So when they continued asking Him, He raised Himself up and said to them, “He who is without sin among you, let him throw a stone at her first.” And again He stooped down and wrote on the ground. Then those who heard it, being convicted by their conscience, went out one by one, beginning with the oldest even to the last. And Jesus was left alone, and the woman standing in the midst.

John 8:7-9 NKJV

Insecurity is a breeding ground for judgement.  I used to think people judge, because they think they are better than the one they judge. The opposite can be true.

I don’t talk about it often on my blog (read: ever), but I have a background of abuse in my childhood.  That meant that I started keeping secrets.  In fact, I got so good at keeping them, that I was leading a double life.

In later years, I found out through counselling , that a spirit of perfection often lingers with a survivor of abuse long after the abuse has stopped. “If you just do better or look as if you do, then you are not so dirty”, the voices told me.  So, I tried harder to look perfect. I was a school prefect (a peer leader), youth group leader, danced in a Christian drama group and I went on mission trips. Model child. Not.

My jokes could make even older boys blush, I drank with them and lied to my Dad about where I was (“he deserves it, because he…”). I went on joyrides with friends who stole their parents’ cars and I pushed the boundaries in every way I could. As long as no one who thought I was perfect, found out. If a teacher or pastor or parent did, I would contemplate suicide, ashamed at even the thought of them knowing who I really was.

I say “was”, because today I am not that person anymore. I really am not. God came and gently pulled that perfectionism mat right from under me and caught me in His arms.  Now I couldn’t care what people think of me (ask my friends, they’ve seen my home).

But sometimes, just sometimes, a memory lingers of those times when I had to perform and lie and impress.  It happens mostly in church actually which is weird, because that is exactly where I am supposed to be most free to be myself.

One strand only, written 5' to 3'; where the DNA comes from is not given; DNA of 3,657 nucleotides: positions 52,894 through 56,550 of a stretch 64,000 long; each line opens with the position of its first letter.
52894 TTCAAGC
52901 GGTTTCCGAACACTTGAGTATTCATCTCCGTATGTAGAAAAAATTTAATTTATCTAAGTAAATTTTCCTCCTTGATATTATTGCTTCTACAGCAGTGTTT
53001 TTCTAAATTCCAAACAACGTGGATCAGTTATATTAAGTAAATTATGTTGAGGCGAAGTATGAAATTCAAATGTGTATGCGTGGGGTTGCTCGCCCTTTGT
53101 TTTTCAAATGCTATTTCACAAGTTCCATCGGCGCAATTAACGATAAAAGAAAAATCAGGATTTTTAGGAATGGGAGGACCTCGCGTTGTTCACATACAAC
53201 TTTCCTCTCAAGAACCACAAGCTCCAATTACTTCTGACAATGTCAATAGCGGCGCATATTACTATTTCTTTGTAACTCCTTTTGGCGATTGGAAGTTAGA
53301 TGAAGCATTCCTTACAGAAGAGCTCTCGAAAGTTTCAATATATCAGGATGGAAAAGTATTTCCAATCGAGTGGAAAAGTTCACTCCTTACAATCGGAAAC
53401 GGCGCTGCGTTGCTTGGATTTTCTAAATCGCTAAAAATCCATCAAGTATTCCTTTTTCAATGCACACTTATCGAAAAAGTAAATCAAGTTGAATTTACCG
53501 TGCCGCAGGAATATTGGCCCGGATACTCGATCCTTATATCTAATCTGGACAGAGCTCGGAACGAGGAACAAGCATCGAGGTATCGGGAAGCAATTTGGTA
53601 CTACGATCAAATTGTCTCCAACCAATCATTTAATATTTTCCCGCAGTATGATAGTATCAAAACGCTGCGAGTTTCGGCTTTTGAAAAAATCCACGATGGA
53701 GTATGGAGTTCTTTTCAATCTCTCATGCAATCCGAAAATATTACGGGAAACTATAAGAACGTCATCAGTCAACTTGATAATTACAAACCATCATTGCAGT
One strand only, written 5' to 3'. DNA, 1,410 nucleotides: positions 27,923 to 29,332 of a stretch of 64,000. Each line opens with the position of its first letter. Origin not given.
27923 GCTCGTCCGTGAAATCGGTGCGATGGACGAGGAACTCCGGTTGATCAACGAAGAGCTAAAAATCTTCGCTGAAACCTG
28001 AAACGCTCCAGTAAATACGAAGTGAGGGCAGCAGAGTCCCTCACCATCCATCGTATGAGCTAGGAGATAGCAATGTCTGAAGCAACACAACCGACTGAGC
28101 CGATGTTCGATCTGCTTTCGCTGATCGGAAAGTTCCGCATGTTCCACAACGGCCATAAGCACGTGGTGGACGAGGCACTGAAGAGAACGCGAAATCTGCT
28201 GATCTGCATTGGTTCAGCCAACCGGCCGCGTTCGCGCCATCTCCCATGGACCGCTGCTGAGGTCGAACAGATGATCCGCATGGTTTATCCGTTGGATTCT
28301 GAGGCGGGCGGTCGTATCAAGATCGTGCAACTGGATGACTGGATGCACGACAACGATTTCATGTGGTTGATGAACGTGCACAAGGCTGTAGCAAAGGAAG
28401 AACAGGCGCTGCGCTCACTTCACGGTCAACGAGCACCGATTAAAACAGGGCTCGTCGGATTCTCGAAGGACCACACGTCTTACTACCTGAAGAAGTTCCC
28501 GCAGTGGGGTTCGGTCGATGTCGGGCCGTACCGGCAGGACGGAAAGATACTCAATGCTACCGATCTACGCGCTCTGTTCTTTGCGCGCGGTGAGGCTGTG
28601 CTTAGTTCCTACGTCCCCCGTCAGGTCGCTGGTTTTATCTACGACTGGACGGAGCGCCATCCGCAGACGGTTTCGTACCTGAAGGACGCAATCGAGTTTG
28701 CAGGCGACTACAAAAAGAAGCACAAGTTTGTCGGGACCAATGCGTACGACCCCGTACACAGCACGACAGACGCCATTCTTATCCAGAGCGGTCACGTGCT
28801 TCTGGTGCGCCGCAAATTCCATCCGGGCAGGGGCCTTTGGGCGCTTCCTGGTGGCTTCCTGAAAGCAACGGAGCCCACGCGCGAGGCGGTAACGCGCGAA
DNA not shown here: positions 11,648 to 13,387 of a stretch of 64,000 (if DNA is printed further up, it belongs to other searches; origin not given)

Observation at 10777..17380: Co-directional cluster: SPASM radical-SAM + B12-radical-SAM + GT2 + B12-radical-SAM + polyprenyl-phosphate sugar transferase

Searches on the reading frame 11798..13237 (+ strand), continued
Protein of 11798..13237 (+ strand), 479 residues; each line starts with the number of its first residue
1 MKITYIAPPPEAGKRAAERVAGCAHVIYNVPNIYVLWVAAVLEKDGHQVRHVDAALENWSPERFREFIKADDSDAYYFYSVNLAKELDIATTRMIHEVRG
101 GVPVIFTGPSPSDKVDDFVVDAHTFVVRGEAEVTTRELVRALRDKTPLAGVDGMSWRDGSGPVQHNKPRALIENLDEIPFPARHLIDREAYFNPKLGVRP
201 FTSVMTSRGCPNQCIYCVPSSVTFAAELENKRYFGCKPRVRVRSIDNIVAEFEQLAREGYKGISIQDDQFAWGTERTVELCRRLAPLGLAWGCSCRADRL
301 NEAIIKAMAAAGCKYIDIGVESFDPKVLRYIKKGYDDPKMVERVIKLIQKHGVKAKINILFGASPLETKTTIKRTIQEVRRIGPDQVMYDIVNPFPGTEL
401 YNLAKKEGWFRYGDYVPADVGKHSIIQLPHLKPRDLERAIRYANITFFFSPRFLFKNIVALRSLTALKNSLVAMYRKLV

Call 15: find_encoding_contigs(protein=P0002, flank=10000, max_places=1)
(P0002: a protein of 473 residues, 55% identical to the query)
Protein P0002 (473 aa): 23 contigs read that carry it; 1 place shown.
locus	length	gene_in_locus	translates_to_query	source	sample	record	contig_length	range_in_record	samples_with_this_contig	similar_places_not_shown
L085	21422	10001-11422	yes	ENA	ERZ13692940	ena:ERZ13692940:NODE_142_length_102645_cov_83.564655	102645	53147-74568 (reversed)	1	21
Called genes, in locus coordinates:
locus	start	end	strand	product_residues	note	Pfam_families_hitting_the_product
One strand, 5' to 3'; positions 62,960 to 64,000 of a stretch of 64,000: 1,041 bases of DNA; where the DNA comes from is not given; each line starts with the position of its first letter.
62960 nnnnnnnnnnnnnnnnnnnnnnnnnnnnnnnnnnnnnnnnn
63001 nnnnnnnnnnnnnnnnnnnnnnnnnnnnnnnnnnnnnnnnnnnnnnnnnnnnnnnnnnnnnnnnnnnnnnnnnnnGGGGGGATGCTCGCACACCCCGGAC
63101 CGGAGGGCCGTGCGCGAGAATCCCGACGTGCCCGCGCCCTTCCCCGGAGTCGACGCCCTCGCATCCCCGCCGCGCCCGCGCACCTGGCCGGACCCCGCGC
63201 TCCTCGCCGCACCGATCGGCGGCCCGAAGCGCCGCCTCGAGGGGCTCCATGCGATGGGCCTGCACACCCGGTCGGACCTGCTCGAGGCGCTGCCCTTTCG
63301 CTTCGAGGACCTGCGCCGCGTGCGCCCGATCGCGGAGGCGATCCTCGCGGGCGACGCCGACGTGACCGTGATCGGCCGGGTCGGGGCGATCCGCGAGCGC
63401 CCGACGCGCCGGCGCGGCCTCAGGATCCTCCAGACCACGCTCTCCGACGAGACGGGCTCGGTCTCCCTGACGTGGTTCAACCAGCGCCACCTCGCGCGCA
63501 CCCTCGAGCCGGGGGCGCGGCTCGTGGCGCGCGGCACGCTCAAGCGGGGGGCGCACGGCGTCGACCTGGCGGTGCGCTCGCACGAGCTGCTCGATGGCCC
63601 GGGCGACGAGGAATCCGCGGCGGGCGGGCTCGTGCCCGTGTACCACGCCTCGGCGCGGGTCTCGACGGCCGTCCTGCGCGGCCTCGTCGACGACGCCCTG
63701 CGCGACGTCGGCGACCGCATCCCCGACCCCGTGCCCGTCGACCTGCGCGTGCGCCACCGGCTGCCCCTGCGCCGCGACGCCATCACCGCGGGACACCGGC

I see other Christians who are like me, with not-so-perfect pasts or presents – and I judge them. I judge them on categories of: Real/Fake Christians, Mature/Immature, Merciful/Judgmental (can anybody say: hypocrite) and Humble/Proud.

It happened this week with someone I knew a long time ago, who is now in ministry, but who had an unsavoury past. The moment the thought came into my head and I started to snuggle with it for a while, I heard that familiar little voice say:

“It is not your job to decide who is real and who is not.”

Really? It’s not? That is kind of freeing.

Counselling has also reminded me to look at the root of the problem in stead of the rotten fruit that I see in front of me. When I went to go look at the root of why I judge so easily, I realised this:

A part of me still sometimes reverts to that perfectionist spirit. I am not saying I am not free from it, I just mean it’s more like a muscle memory if that makes sense. Like reverting to survival mode when you are in a new or threatening situation.

So when I am judging you, I am actually judging myself. Because I had secrets, I learnt to judge you to take the attention away from myself. And because I was not real, maybe neither are you?

But Jesus, Oh Jesus! He came to this adulterous woman and instead of judging her, He gave her mercy. And when He showed the religious leaders their sin, they dropped their stones and left. Maybe they realised what I did: That we judge others for things we do ourselves.  Or to protect ourselves.

So I am dropping my stones. I am letting people know me as I am and I am loving people as they are. I will give mercy especially when it would be easier to judge.

Because He loves me the way I am. The “Great I Am” forgave me. So I think I can cut you some slack…

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